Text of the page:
Have I tipped Wilson Potter as a brewery to watch? Dunno. I know I have praised their astonishingly clean beers on Twitter and I may have mentioned them elsewhere. In fact, on checking I have and I was going to do so again following a visit on Saturday, but have been beaten to it by a fellow blogger,* who writes BeerManchester. So, rather than re-invent the wheel, I'll merely direct you to his report, which is here and which gives a potted history of the brewery and the rather pleasant lasses that own and run it.
One or two things to add. While their cask beers, mostly hop forward, are really rather good, additionally they really seem to have cracked bottling beer. Those that know me will be aware that I don't do much by way of bottled beer drinking, but the beers they produce are always worth having and last to their "use by" date rather well, maintaining condition, appearance and flavour. Many of you will be aware that the ability to put beer in bottles by hand and produce something that isn't yeasty/spoiled/vinegary/ explosive, or just generally horrid, isn't a skill mastered by all. This is undoubtedly helped by a Howard Hughes like obsession for cleanliness. I am glad to confirm that they are starting to stride forward and earlier (natural) worries about progress seem to be behind them. Concentrating on clean, hoppy, drinkable session beers seems to be working out for them and is proof (like their friends at Mallinsons) that brewing good suppable beer that people actively want to drink, is not a bad idea at all. In under six months I'd say they have come a long way.
Lastly, they are members of the Female Brewing collective known as Project Venus, though I'm pretty sure they regard themselves as "brewers" first and "brewsters" by accident of birth. That's as it should be too. Seek their beers out and you won't go far wrong is my firm recommendation. (Later this week, at the Oldham Beer Festival would be an ideal opportunity.)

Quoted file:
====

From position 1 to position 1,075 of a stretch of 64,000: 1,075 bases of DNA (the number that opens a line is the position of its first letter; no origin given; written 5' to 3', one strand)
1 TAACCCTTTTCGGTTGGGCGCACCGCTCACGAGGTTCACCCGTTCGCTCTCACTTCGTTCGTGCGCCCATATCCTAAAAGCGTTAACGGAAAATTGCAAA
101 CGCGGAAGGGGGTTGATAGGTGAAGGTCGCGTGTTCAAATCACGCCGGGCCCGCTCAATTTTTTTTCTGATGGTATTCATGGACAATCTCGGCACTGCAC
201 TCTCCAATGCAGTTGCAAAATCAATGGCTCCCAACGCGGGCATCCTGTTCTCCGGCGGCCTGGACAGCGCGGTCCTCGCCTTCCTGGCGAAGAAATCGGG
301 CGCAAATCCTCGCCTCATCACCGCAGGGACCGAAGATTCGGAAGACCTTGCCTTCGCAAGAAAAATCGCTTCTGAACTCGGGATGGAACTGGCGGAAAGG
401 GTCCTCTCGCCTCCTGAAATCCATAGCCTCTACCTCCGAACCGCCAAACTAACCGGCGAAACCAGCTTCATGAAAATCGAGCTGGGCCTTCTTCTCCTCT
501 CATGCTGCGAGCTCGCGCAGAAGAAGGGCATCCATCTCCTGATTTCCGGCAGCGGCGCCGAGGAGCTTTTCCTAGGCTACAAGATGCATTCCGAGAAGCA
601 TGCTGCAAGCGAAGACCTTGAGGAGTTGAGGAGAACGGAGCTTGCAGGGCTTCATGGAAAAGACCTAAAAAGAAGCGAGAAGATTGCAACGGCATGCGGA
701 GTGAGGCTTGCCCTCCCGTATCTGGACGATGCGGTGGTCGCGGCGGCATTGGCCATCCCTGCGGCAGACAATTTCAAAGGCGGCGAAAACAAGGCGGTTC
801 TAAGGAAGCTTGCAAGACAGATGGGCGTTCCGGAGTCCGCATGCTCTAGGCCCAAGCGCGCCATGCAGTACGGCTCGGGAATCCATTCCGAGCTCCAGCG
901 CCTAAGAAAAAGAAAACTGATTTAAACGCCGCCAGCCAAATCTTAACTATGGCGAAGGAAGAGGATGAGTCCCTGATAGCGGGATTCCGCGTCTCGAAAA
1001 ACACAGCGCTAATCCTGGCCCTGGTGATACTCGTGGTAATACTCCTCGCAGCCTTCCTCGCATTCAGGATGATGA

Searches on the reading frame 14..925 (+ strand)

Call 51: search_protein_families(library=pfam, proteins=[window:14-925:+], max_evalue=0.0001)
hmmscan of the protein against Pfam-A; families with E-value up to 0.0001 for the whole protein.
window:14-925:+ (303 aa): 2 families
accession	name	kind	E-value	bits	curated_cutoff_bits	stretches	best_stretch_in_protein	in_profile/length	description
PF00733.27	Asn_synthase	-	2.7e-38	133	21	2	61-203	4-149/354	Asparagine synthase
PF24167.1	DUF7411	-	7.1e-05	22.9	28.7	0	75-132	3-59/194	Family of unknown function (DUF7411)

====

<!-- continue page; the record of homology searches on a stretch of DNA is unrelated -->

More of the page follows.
I would tell you my blogging colleague's name, but when I met him, I was a few pints of Bon Don Doon in and either don't remember it, or am unsure that I was told it!
A bit of a CV. Tandleman is a veteran beer lover, local CAMRA Chairman and activist, beer author, beer reviewer and pursuer of all things good in beer. He lives in the North West of England and London. Despite his CAMRA membership, he does not limit himself to cask conditioned beer, though he believes that cask conditioning, when done correctly and appropriately, brings a quality to beer that is hard to equal by any other kind of presentation. He is a strong supporter of Northern methods of beer dispense and avidly detests poorly presented beer and dislikes pasteurisation. He regularly visits Germany, has conducted corporate British and German beer tastings for CAMRA at the Great British Beer Festival where he has worked for years on Biere Sans Frontieres and was Deputy Organiser at CAMRA's very successful National Winter Ales Festival in 2009, 2010, 2011 and 2012. He admires good brewers wherever they are and has travelled extensively in pursuit of good beer to drink.
This blog mentions specifics; pubs and beer, good and bad. The opinions will be forthright, but you can always disagree, just don't be offended. Comments from those mentioned are particularly welcome and a right of reply is hereby offered.
Read my information and links and then decide for yourself. You don't have to be Sherlock Holmes.
If you wish to email me you can do so by using this address: tandleman[at]yahoo.co.uk
These are the life blood of any blog. Please feel free to comment. I do not practice censorship if you stick to the point, but personal insults are frowned upon and may result in deletion. Anonymous entries may have the piss taken out of them or be deleted.
Beer samples are welcome, but I cannot guarantee a good review. You, the brewer, on the other hand can.
I do not currently accept adverts on this site, but if you feel so inclined, make me an offer. If you wish me to wear your brewery stuff, great. XXL please
The contents of this blog represent the personal views of the author only. They do not represent CAMRA policy in any way whatsoever.
The contents of this site and individual articles may not be reproduced in whole without the express permission of the author and will require an appropriate credit. Extracts may be reproduced with a credit to the author.